Title: Love Monster
Author/Illustrator: Rachel Bright
Publisher: Farrar Straus Giroux
Word Count: 235
All this talk of monster stories has motivated me to choose a monster book for day eight of Christie Wright Wild’s PB 14:14 blog challenge, in which participants read, study, and share 14 picture books in 14 days.
The focus of this post will be on the important picture book element Plot. I wasn’t sure how to break down the plot of Love Monster, so I mozied on over to Christie’s blog, Write Wild, to see how she does it. Christie reminds us that there are five main parts to Plot: exposition, rising action (and conflict), climax, falling action, and resolution. And that Plot, Character, and Conflict all work together. So here’s my Plot analysis of Love Monster.
Exposition: Monster is funny-looking. He lives in a world of cute, fluffy things that everyone loves. No one loves Monster. Monster sets off to look for love.
Rising Action (and Conflict): Monster wanted to be loved, but no one loved him because he wasn’t cute and fluffy, so he set off to find someone who would love him just the way he is. “He looked high. He looked low. He looked middle-ish.” (I love that last line!) Then he thought he found what he was looking for, but he was wrong.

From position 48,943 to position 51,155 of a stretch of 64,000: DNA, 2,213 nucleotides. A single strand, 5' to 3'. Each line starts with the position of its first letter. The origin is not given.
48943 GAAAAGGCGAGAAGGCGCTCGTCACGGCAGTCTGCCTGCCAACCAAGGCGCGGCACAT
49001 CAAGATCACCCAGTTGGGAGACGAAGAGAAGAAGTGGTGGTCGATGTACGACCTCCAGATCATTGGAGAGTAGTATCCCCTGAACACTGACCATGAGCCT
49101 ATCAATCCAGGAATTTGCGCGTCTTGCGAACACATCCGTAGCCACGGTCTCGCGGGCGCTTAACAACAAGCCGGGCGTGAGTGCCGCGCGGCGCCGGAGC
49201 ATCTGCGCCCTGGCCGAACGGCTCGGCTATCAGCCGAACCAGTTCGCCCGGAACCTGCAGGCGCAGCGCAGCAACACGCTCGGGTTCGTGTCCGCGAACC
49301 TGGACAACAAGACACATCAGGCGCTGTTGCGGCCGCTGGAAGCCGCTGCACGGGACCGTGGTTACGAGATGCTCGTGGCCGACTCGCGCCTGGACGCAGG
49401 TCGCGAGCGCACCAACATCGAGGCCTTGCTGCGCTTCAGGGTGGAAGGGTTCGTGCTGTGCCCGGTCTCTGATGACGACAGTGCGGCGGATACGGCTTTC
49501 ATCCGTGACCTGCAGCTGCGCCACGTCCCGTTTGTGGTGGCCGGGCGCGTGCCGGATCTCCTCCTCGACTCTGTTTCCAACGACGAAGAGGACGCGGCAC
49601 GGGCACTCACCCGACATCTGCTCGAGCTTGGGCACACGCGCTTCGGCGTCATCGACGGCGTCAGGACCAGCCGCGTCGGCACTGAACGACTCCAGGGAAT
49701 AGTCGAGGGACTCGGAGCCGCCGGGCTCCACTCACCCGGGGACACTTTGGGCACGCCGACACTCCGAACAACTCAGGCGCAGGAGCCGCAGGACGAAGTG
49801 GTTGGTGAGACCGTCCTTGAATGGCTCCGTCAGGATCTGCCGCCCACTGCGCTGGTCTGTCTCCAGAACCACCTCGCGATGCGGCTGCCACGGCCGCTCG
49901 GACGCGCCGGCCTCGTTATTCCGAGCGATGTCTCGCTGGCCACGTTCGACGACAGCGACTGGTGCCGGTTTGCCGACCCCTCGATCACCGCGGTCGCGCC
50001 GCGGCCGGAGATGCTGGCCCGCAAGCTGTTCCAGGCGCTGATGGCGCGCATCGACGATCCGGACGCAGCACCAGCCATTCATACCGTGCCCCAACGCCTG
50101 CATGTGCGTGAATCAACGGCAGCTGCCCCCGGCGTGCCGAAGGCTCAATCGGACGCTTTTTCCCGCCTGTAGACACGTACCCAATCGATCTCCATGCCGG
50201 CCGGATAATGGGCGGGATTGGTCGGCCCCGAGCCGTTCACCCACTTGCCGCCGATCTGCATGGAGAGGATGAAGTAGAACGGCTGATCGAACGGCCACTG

Climax: Things get worse. Monster gets caught in the rain. Then it gets dark outside, and scary.
Falling Action: Monster has lost all of his “oomph” and decides to give up and go home. So he waits at the bus stop for the bus.
Resolution: Monster meets a monster who is just like him. It’s the bus driver. And it’s love at first sight. “You see, sometimes, when you least expect it…love finds you.”
Even though Monster is described as “funny-looking” and “a-bit-googly-eyed”, I think he is absolutely adorable and definitely lovable. He has personality that shows, not only in the fantastic illustrations, but also through his actions. The reader might feel sorry for him because nobody loves him, but Monster is not the “moping-around sort”. Therefore, he set off in search of love.
Here are a few more interesting bits about Love Monster:
1. The author uses “direct address”, that is, the author speaks directly to the reader. On at least three separate occasions, the author used some form of the word “you” to address the reader:
- “I think you’ll agree,…”
- “You know, cute, fluffy things.”
- “You see,…”
2. There are hearts scattered throughout the book, even inside letters. Nice touch!
3. The illustrations were created in a very unique way. Here’s what it says on the back jacket flap: “Love Monster was illustrated with a technique called solar etching, which uses ultraviolet light to create printing plates. So the monster in this book is , quite literally, made of sunshine.” Love it!